“I, and Not an Angel”

By Shlomo M. Brody
Thursday, September 20, 2012

"Warning: The Following Prayer May Be Dangerous to Your Spiritual Health.  Recite with Caution, and Only with the Proper Intention."

When was the last time you saw this kind of warning in a prayer book?  Yet in most S’lihot prayer books, including the one that is most popular in the Israeli market, that is the message (OK, my translation is a bit of a dramatic paraphrase) that actually accompanies one of the hymns.

The hymn in question is known by its first words, Makhnisei Rahamim or "Ushers of Mercy."  It is the best known of the many intercessory prayers, composed for this time of the year, which call upon angels to deliver our supplications to God:

O you who usher in [pleas for] mercy, may you usher in our [plea for] mercy, before the Master of mercy.  O you who cause prayer to be heard, may you cause our prayer to be heard before the Hearer of prayer. . . .  Exert yourselves, and multiply supplications and petition, before the King, God. . . .  (ArtScroll translation)

There are many such prayers in prayer books dating back as early as the 10th century.  It is possible that they were composed under the influence of, if they did not actually originate in, even earlier mystical sources, such as the Heikhalot literature, which are full of angelic ascensions and entreaties.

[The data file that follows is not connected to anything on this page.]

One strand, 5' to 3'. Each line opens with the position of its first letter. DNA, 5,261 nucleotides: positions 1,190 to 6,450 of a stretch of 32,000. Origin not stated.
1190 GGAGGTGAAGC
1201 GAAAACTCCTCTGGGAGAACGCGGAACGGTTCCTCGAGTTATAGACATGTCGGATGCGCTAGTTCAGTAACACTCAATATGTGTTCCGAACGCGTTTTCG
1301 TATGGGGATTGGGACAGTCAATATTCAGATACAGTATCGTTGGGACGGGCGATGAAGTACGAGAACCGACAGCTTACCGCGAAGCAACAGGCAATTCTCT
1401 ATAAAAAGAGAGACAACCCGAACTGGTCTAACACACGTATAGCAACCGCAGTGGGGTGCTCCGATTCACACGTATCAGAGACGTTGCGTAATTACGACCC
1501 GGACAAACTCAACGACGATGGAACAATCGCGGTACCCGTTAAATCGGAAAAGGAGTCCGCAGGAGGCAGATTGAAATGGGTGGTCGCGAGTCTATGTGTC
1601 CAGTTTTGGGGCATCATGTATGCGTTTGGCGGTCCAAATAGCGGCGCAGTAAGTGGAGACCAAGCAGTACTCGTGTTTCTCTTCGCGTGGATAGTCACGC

Yet the notion of turning to angels to supplicate on our behalf ruffled many theological feathers in the medieval era.  Maimonides, in the fifth of his 13 principal dogmas of Judaism, asserts that only God should be worshiped and praised.  “Do not,” he continues, "seize upon intermediaries in order to reach Him but direct your thoughts toward Him, may He be exalted, and turn away from that which is other than He."  Some scholars, including Nahmandies and the Maharal of Prague, tried to ban such prayers, even as other prominent scholars defended their continued recitation.  Debates on the question continued into the early modern period, with some scholars trying to placate both sides by suggesting grammatical emendations or apologetic interpretations to make the hymns theologically acceptable.

A turning point occurred in the 19th century, when Reform leaders sought to excise angelic hymns from the prayer books.  In response, many Orthodox scholars mounted a stalwart defense of these prayers against the "heresies" of the Reformers, though some confessed that they privately omitted Makhnisei Rahamim while allowing their own congregants to recite it.  Other scholars remained steadfast in their public opposition, leaving us with the contemporary situation:  Makhnisei Rahamim remains in Orthodox prayer books with its unusual "theological hazard" warning sign, with some (like myself) skipping it, others reciting it on purpose, and many, alas, unknowingly mumbling their way through the theological minefield.

I have always wondered why so many people, scholars and laypeople alike, continue to embrace this prayer, to the point at which it has recently been popularized in a striking song by the Hasidic singer Mordechai Ben David.  Leaving aside the many halakhic and theological questions, do you really want to roll the dice by participating in an arguably heretical rite while the Books of Judgment are open?  After all, there is no shortage of prayers to recite; why place your bets on one that Maimonides thinks can lose you your place in the World to Come?